At the age of 17, Sarah J. Jackson had a remarkably clear vision for where her future was going: “I’m going to be a college professor and teach about media and people will call me Dr. Jackson.”
Today, she is, she does, and they do.
After graduating as a McNair Scholar from the University of Utah, earning her M.A. in Communication Studies from the University of Michigan, and receiving a Ph.D. in Communication from the University of Minnesota, Jackson went on to become an associate professor of Communication Studies at Northeastern University. This July, she will make the jump to the University of Pennsylvania’s Annenberg School for Communication where she has accepted a Presidential Associate Professorship.
Jackson studies media made by and about black activists and feminist activists, zeroing in on which voices in the media shape and frame racial and gender politics.
While societies tend to exclude marginalized groups like racial minorities, LGBTQ people, and women from creating dominant political narratives, Jackson focuses on the way voices from those groups nonetheless have wielded power and influence.
In her first book, Black Celebrity, Racial Politics, & the Press: Framing Dissent (Routledge, 2014), Jackson explored black celebrity activism, and how people from Paul Robeson to Kanye West have used their platform to critique American culture. She also examined how the media has framed their messages, both limiting and elevating them.
As one of the earliest scholars to focus on black and feminist activism on Twitter, Jackson has been cited frequently by other scholars, and she has provided commentary to media outlets including PBS, NPR, the New York Times, and the Associated Press.
As a faculty affiliate of the Berkman Klein Center for Internet and Society and a Fall 2018 fellow in the Harvard Kennedy School Shorenstein Center for Media, Politics and Public Policy, Jackson recently completed the manuscript for her second book, #HashtagActivism: Race and Gender in America’s Networked Counterpublics (MIT Press, forthcoming), co-authored with Moya Bailey and Brooke Foucault Welles. It explores hashtags promoting racial and gender justice, such as #blacklivesmatter and #metoo, asking how online networks of dissent shape public discourse, politics, and media.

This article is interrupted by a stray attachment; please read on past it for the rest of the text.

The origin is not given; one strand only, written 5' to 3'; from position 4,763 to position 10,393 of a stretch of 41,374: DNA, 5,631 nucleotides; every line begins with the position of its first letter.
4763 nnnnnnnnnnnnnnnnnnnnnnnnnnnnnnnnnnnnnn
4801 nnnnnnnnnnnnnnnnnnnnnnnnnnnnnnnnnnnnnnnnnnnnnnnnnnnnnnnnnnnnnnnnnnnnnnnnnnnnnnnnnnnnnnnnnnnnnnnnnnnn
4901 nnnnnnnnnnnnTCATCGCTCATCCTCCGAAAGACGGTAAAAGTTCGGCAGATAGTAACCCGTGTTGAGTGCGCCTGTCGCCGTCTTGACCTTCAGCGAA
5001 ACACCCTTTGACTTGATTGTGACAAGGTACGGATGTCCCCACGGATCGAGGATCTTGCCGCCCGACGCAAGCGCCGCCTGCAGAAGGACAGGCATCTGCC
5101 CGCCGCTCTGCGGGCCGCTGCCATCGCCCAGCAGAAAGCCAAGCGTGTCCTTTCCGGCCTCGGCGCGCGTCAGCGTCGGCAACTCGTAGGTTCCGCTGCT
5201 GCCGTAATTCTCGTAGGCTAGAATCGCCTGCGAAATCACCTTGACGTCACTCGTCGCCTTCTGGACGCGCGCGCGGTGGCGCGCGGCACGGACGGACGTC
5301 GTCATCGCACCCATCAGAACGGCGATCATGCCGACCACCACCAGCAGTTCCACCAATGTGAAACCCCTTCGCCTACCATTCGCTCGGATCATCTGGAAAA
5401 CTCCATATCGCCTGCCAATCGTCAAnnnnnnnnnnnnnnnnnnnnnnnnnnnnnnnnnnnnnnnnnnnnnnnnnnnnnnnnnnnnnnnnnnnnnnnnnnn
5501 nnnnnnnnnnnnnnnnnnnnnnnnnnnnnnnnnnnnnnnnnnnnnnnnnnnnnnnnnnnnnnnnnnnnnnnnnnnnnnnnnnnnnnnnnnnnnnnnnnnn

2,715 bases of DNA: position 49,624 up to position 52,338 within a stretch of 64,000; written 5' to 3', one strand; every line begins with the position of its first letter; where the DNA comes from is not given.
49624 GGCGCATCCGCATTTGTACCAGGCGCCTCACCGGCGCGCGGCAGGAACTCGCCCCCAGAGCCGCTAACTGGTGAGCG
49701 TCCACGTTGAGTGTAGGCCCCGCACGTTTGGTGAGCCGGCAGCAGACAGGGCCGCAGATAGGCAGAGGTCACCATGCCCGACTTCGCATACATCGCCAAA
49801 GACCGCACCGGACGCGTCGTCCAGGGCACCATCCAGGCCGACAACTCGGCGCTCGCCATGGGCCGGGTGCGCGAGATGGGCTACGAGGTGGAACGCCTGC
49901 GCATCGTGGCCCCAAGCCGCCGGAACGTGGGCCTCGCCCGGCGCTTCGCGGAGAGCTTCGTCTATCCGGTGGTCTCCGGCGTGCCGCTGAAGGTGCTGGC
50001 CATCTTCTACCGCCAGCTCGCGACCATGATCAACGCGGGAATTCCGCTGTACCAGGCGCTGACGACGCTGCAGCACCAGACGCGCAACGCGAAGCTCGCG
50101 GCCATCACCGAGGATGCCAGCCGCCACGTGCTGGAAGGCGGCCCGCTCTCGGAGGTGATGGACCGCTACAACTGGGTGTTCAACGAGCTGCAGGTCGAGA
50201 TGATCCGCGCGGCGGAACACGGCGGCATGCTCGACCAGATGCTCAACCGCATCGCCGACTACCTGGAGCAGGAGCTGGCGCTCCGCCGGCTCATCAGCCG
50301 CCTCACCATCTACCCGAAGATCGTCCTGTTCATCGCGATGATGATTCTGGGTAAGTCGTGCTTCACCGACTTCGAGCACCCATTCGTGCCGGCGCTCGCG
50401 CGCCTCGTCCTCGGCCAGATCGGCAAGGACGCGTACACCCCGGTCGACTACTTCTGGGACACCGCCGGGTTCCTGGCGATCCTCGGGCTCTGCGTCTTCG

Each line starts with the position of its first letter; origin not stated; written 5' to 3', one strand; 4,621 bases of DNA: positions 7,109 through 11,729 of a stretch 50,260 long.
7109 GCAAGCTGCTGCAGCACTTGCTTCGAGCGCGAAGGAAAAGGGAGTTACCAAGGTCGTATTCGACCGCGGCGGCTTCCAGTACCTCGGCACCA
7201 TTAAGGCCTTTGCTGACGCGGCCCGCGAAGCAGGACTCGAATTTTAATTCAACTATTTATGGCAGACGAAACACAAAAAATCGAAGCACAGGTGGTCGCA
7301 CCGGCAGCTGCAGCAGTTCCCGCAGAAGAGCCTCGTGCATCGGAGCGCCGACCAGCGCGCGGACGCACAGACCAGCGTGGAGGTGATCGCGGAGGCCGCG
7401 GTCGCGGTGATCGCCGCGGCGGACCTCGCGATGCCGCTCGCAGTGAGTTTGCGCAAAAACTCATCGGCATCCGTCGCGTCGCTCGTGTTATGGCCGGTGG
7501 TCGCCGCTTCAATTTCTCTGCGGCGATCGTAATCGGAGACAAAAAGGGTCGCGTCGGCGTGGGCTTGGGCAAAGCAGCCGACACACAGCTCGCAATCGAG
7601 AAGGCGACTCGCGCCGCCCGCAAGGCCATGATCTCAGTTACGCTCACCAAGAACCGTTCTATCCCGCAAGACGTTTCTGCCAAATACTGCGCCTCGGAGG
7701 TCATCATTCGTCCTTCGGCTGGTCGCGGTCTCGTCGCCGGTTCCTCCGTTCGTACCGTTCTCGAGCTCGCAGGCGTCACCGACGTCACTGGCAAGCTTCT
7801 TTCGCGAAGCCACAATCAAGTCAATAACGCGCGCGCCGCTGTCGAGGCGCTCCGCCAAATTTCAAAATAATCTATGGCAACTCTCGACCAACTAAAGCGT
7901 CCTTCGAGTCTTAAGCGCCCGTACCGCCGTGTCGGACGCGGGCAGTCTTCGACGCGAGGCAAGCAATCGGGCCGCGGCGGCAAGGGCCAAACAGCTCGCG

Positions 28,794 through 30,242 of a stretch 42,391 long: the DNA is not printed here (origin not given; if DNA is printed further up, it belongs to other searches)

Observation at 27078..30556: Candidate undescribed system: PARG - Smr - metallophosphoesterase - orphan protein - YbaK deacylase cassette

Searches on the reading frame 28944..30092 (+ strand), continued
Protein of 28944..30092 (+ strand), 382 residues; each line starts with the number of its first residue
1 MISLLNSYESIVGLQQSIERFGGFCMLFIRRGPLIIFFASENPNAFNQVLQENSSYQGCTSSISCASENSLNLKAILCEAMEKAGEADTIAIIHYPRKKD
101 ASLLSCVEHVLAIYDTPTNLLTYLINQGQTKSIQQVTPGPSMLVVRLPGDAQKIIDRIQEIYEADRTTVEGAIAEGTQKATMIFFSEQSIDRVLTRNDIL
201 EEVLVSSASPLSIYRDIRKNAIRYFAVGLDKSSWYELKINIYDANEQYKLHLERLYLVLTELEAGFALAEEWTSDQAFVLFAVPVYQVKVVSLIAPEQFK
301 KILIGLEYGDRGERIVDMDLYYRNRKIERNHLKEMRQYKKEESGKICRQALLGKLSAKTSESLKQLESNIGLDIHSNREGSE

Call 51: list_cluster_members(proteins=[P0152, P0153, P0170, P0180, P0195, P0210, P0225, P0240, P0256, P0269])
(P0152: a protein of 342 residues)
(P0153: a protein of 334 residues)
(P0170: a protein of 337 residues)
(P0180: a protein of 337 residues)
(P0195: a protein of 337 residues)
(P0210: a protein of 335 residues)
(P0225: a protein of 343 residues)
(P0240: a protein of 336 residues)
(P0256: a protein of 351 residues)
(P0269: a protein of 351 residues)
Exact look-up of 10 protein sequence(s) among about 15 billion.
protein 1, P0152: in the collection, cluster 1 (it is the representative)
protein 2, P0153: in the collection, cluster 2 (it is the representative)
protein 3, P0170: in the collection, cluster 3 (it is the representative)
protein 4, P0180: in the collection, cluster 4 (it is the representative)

Watch Jackson talk about her hashtag activism research in this video.
For her next project, and as 2019 New America National Fellow, Jackson is looking at how contemporary black media makers and cultural workers like education journalist Nikole Hannah-Jones, filmmaker Ava DuVernay, and author Ta-Nehisi Coates are challenging the mainstream ways we talk about race and inequality while also shaping our collective memory of the long history of black intellectuals who preceded them.
Through teaching undergraduates at Northeastern, Jackson has been surprised by how even the most educated students have gotten distorted information about black activism of the past.
“They get to college thinking that Rosa Parks was an old woman with tired feet who just decided to sit down,” she says. “When they learn that Rosa Parks was closer in age to Beyoncé and [Parks] was part of a coordinated effort by activists, they feel put off.”
The students wonder why the mainstream stories they’ve gotten about race and justice are so distorted, she says.
“Part of my new work is how black storytellers intervene in that sanitization and paint a fuller picture,” says Jackson.
Teaching is one of Jackson’s passions, and she is proud of many of the projects her undergraduates produced at Northeastern, including a seven-part podcast about the impact of the 1980s war on drugs on Boston’s African American community and a website on the oral history of policing in Ferguson, Missouri. In part, she was drawn to Penn by the opportunity to work closely with graduate students as well as undergraduates.
She is also passionate about making her scholarly work relevant to the world outside of academia, and is keen to connect with the activist community in Philadelphia, just as she did in Boston.
“The spirit of my work is saying, ‘How can what I’m studying be put into action, not just to change and influence scholarship and how we ask questions about media and social change, but also to serve the people on the ground doing that kind of work?’” she says. “I’m very excited to be in a city like Philly with a vibrant organizing and activist community.”
Jackson is a founding member of the Center for Critical Race and Digital Studies at New York University and a board member of the leading feminist journal Signs: Journal of Women and Culture in Society.
“Professor Sarah Jackson's work both interfaces nicely with several of the key areas of expertise among our Annenberg faculty while encompassing themes and areas of emphasis/interest that are distinct from what our outstanding faculty already do so well,” says Annenberg School Dean John L. Jackson, Jr. “She is unabashedly interdisciplinary, and innovative in her approach, and we are so fortunate to have her joining our intellectual community here at Penn.”
Outside of academics, Jackson is a certified yoga teacher who likes to travel, camp, and hang out with her 13-year-old miniature pinscher mix.